Heart Notes

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Sharing a book with the world is a beautiful and daunting journey and perhaps all the more so when it is a debut. This scrapbook is my way of celebrating my debut days.

On April 4th, I launched The Heart Beats in Secret at Waterstones, Cardiff. It was simply wonderful to share my book for the first time with a room full of friends.

The upstairs cafe at Waterstones was a lovely location for the launch – cabaret-style tables meant that we could comfortably mingle before the event started, and the staff were so graciously welcoming. Bookshop folk are so lovely and all my guests were made to feel comfortable.

After a short and lovely speech by my stellar editor Ann Bissell, I read a few slices of the book interspersed with a selection of Canadian songs played by Michael Munnik, my excellent house musician, reader and husband. Each song connected to my characters and themes and yes, there was even a goose in one of them…

You can find his thoughts about the songs and process on his blog. 

ImageIn May, Michael and I took the show on the road to Storysmith Books in Bristol. This young independent bookshop has a very full calendar of events, so I was delighted to be able to share my book there. Emily and Dan describe their shop as having a “a tightly curated range,”  and their shelves are beautiful, provoking and inviting. If you can, do pop by for a visit – and bring a bag.

Unlike the launch, this event was open to the public so there were lots of faces I didn’t know in the crowd. A couple just popped in, confident that Storysmith events were worth a peek, while others heard about it through local writing networks and online. I was thrilled that Bristol poet Elizabeth Parker (In Her Shambles) agreed to introduce me and read one of her cormorant poems.

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In June, I shared The Heart Beats In Secret on a panel exploring writing about home away from home. “Out of Place” was a discussion with novelists Judith Heneghan (Snegurochka) and Carole Burns (The Missing Woman) and hosted by Griffin Books as part of the Penarth Literature Festival. The event took place in the Waterloo Tea Rooms on a hot summer evening.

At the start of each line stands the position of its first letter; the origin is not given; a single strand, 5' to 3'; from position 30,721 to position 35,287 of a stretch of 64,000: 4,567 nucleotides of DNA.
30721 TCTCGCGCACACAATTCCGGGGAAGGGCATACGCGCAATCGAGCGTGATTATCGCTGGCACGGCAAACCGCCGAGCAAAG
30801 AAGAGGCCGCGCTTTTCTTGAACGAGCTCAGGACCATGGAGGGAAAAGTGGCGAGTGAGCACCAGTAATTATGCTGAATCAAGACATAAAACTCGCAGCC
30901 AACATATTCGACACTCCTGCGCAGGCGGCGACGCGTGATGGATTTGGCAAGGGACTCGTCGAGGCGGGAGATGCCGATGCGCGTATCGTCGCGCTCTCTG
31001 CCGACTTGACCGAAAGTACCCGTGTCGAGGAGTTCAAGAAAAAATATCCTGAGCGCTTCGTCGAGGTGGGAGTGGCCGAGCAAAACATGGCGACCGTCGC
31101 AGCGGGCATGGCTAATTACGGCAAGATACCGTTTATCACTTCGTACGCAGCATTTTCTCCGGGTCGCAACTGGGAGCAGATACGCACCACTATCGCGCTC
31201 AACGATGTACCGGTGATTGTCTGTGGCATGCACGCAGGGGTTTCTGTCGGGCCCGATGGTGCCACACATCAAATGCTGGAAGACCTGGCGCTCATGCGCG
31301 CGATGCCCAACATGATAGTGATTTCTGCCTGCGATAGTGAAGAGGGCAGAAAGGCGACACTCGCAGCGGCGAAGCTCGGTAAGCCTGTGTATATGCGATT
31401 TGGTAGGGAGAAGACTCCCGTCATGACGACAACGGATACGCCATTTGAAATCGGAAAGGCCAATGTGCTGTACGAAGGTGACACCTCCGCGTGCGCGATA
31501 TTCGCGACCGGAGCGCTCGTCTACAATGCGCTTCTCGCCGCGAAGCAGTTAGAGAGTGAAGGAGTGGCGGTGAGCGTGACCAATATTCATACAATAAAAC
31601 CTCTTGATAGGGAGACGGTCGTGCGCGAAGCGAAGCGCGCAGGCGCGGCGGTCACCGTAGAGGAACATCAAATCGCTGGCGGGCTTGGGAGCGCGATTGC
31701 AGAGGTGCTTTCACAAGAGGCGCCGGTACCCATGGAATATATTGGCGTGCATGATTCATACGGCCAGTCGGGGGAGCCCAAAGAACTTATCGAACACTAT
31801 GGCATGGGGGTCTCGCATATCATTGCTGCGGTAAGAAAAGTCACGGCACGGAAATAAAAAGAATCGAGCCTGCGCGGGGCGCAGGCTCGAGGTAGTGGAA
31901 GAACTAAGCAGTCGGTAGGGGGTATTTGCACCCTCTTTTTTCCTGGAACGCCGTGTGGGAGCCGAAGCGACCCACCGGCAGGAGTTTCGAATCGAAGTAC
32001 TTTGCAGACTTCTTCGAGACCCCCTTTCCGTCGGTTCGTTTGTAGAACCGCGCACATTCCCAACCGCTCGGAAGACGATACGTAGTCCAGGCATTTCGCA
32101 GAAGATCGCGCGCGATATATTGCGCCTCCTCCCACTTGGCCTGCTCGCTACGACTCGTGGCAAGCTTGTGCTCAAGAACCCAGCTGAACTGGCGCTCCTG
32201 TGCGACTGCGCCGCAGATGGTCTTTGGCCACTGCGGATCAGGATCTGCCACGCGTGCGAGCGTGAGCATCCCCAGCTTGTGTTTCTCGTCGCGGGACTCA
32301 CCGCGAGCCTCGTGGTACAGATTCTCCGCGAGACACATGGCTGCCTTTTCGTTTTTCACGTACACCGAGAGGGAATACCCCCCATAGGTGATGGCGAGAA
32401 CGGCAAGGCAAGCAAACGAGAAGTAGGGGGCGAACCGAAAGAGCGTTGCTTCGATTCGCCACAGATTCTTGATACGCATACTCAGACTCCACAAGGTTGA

We discussed how home can be difficult to find and to make, yet when we manage to, we, too, are made.  In their writing about Kiev and the United States, and in my own about Scotland and Canada, we found we each are attracted to the dislocations and relocations that come with searching for home in new places.  As we spoke about how the strangeness of other places helped focus our attention on essential details and grounded our own writing, I felt glad to be among other writers who tackled these ideas.

And speaking of home, July felt like a homecoming. None on these first events has involved much travel for me, but Chapter Arts is only a skip away from my front door and, since moving to Cardiff four years ago, First Thursdays have provided a constant and growing literary community for me. Throughout  writing my book, I shared pages at the famed open mic, chaired by Seren’s Amy Wack, so it was a real joy to be able to stand in front of the room and share my finished and published book. Novelist Jayne Joso and poet Zoë Brigley joined me, followed by all the poets and writers at the open mic.

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So now, it’s out in the wild. The Heart Beats In Secret is finding its way to readers, I’m finding new places to share it, and the adventure continues to unfold.

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